Fisher preferences for marine litter interventions in Vietnam

Peer Reviewed
30 September 2022

Bui Bich Xuan, Quach Thi Khanh Ngoc, Tobias Börger

Marine litter pollution is a global environmental problem, found in all oceans and with substantial impacts on marine ecosystem services, maritime economic activity, public health, and aesthetics. To develop socially acceptable policies to foster behavioral change, it is necessary to understand the perceptions of practical measures to curb marine litter pollution by key stakeholders. We employ a Best-Worst Scaling approach to investigate preferences of fishers for implementing abandoned, lost, and otherwise discarded fishing gear (ALDFG) control measures to curb marine litter pollution in Vietnam. The results show that the perceived effectiveness of proposed measures to address ALDFG varies among fishers and between fisheries, implying a “one size fits all” approach would not work in this context, though there are areas of agreement. While fishers perceive ‘awareness raising’ and ‘onshore collection’ to be most effective measures, the use of ‘biodegradable gear’ and ‘gear-lost reports’ are perceived least effective in combating ALDFG. Our results suggest the improvements of waste facilities in ports, on small islands, and in coastal areas to encourage fishers to dispose of their unwanted gear appropriately, coupled with targeted awareness-raising programs to increase fishers' awareness of ALDFG impacts on marine environment.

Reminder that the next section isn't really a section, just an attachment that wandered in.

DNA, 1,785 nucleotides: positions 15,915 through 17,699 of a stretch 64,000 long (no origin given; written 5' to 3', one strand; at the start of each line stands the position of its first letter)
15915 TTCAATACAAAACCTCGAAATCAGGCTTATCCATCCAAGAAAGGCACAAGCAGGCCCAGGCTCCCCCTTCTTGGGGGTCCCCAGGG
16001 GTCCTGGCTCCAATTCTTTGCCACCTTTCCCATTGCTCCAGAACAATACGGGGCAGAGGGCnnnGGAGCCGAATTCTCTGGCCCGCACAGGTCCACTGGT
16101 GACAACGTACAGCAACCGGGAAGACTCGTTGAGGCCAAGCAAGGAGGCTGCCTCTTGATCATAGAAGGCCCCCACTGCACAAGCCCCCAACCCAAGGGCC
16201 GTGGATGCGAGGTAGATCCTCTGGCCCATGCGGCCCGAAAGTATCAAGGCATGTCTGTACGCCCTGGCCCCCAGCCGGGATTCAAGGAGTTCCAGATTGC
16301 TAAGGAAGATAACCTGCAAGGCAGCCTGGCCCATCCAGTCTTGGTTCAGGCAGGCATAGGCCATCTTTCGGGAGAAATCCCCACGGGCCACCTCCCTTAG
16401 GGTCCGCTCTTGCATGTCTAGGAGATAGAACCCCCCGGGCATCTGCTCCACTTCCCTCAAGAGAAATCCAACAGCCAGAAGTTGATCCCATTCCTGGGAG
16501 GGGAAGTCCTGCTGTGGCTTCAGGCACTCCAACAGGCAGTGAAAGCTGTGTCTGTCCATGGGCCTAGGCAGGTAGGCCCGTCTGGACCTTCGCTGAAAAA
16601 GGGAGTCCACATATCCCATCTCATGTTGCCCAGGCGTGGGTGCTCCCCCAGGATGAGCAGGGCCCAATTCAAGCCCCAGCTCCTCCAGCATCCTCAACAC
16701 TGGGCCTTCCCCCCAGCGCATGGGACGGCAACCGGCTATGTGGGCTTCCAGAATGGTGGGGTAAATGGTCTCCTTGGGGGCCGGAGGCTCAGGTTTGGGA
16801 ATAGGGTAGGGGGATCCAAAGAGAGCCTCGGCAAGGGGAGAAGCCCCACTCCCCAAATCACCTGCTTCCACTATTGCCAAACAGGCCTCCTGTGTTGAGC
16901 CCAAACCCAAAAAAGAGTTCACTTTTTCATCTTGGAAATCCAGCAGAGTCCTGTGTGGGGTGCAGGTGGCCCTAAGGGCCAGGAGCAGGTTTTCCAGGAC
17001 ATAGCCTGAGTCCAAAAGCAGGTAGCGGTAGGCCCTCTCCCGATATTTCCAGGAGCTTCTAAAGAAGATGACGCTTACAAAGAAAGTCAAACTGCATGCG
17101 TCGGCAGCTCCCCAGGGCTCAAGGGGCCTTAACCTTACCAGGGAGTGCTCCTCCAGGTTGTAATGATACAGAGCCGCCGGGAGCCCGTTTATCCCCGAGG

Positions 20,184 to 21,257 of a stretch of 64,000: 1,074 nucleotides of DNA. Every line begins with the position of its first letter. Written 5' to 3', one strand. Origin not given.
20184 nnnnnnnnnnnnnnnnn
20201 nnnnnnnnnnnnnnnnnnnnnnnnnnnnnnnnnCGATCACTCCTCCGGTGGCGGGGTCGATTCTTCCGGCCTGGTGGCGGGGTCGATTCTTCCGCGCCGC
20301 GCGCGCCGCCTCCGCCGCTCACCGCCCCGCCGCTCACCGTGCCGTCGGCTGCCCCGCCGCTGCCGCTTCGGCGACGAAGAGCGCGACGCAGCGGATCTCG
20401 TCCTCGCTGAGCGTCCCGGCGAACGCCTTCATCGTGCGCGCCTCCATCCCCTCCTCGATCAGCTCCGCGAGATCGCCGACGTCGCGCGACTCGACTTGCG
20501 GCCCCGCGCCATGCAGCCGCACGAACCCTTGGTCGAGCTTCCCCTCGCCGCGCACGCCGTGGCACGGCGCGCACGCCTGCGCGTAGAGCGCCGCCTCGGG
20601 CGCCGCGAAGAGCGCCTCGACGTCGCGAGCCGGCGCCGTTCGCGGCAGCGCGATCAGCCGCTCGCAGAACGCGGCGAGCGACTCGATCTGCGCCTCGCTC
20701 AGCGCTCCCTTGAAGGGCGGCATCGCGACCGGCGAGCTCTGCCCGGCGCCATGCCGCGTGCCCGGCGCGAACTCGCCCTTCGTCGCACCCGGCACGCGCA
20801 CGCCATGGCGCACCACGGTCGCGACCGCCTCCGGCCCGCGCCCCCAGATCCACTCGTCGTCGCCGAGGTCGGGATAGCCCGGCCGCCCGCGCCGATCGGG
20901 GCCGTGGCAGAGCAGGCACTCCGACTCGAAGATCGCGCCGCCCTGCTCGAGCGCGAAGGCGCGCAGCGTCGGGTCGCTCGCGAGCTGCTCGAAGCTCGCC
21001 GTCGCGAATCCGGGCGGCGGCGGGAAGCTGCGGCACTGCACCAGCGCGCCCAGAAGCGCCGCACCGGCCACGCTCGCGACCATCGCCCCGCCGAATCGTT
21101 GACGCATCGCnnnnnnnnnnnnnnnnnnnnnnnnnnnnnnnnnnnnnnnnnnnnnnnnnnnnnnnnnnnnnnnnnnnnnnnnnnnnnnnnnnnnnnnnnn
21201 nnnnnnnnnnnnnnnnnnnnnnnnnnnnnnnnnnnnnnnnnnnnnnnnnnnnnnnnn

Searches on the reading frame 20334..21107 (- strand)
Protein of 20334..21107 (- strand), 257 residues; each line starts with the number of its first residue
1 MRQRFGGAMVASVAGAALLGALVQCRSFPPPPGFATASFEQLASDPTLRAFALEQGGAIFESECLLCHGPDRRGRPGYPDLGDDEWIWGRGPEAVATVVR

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Sustainable Development Goals
Publication reference
Xuan, B. B., Ngoc, Q. T. K., & Börger, T. (2022). Fisher preferences for marine litter interventions in Vietnam. Ecological Economics, 200, 107534.

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Publication | 29 December 2022